…added the bottom three night photos, from tonight….a few hours before opening.

Mellow Johnny's opening May 10, 7am

May 01, 2008 By: Peter Smith Category: Advocacy

Mellow Johnny’s is Lance‘s new bike shop, about to open in downtown Austin.

In theory, some aspect of it will be commuter-focused, which, in my opinion, would be extremely cool, because I’ve never seen a bike shop cater to commuters - even a little bit. The store might have lockers and/or showers for commuters - we’ll know in about nine days.

The picture is from my cell phone - thus the low quality. It’s one of a couple signs up on the outside of the store.

Here is a embedded Google Street View of the store:
View Larger Map

Notice the garzagantuanishohmygoshthatthingishuge building going up right across the street from the store. That’s a pretty common sight in downtown Austin these days, as it is in lots of cities across America (San Diego, Portland, and Miami come to mind).

…The wiki page explains how the nickname ‘Mellow Johnny’ came about: (from ‘Maillot Jaune’, French for ‘Yellow jersey’).

…previous article in the local Austin paper.


Crisis politics, marketing, and the Tipping Point

April 28, 2008 By: Peter Smith Category: Advocacy, Finances, Uncategorized

Courtney Dudley /AMERICAN-STATESMANI’ve previously mentioned the phrase “Now is the time” to emphasize my impression that we could possibly achieve a whole lot very quickly if we really went after things, as opposed to just sitting back and taking advantage of current economic conditions-namely, rising gas prices.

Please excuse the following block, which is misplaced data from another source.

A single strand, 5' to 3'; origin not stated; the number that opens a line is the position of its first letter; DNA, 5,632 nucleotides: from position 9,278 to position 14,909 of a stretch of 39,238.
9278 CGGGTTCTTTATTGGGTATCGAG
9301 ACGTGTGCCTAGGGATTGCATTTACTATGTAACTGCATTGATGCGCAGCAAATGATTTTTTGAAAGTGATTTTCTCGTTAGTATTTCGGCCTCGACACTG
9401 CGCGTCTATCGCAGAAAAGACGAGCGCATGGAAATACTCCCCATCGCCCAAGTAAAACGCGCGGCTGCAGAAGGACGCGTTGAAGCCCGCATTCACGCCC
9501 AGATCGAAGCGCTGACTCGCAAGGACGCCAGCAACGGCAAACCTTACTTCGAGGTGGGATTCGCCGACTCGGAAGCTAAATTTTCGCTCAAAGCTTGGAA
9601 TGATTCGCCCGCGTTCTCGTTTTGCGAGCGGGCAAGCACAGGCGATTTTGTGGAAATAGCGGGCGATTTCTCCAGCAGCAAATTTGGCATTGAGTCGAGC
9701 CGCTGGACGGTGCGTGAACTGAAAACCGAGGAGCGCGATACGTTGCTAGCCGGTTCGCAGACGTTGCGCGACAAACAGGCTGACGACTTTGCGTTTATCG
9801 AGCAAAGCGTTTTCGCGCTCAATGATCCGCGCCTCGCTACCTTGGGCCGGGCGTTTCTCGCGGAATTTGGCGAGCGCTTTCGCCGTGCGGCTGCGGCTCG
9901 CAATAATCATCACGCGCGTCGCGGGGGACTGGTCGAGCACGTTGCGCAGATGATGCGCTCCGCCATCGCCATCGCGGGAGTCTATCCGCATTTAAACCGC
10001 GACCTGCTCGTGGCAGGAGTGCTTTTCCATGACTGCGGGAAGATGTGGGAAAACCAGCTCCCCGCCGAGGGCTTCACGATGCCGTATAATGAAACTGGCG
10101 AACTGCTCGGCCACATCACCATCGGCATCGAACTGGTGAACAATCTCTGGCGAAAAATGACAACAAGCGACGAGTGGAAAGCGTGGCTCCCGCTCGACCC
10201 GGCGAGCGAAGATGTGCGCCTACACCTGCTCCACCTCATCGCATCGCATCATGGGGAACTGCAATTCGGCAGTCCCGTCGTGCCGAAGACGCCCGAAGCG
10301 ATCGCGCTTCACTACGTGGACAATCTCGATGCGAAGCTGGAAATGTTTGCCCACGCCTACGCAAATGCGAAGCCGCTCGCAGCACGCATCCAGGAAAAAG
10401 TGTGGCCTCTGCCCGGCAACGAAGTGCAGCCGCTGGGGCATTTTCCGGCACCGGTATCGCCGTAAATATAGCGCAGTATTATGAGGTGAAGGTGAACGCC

This post is a short thought to drive that point home and perhaps make it a bit more concrete.  :)   Many of us already do all that we can. Still, I think this is an important point to make.

Let me get to it.

The short version:

A little bit more work right now can save us a lot of work later.


A little bit more work right now could possibly turn the tide. It could it could help move us up to and over the tipping point (book), because right now, at this moment in time, the tipping point is closer than it’s ever been before-and it’s a temporary condition.

Certain political ideas (possibly with some roots in military and humanitarian affairs?) that have attained particular prominence over the past few years can be lumped under the banner of “crisis politics”. The key theme of these ideas is that when people are in a state of crisis, they just want a solution that works. It doesn’t have to be a good long-term solution; it has only to be a solution that is good enough to get them and their families to tomorrow.

People in the U.S. are not starving or anything (yet), yet they’re having to make cuts to all their discretionary spending. And rice rationing is already occurring at large retailers. People aren’t quite panicked yet, but there are folks who are looking around, thinking, “What is going on?” The article linked above states, “people will not give up their cars,” but they leave out the context for that assertion, which is that “riding a bicycle in most parts of America can be very daunting for the uninitiated.” We need to let people know that this situation can change very quickly.

I think someone (one of the national bicycle coalitions?) should put together a quick marketing campaign that we can implement on the local level. We need to have smart, soundbite-ish answers for helping transition people out of their cars and onto their bikes. We need to do a much better job of talking up the real economic benefits of dropping your car. We can go after two-car families first, and we can appeal to what people hate most: dropping $40 or more at the gas station every week. We need to get people’s attention and say this: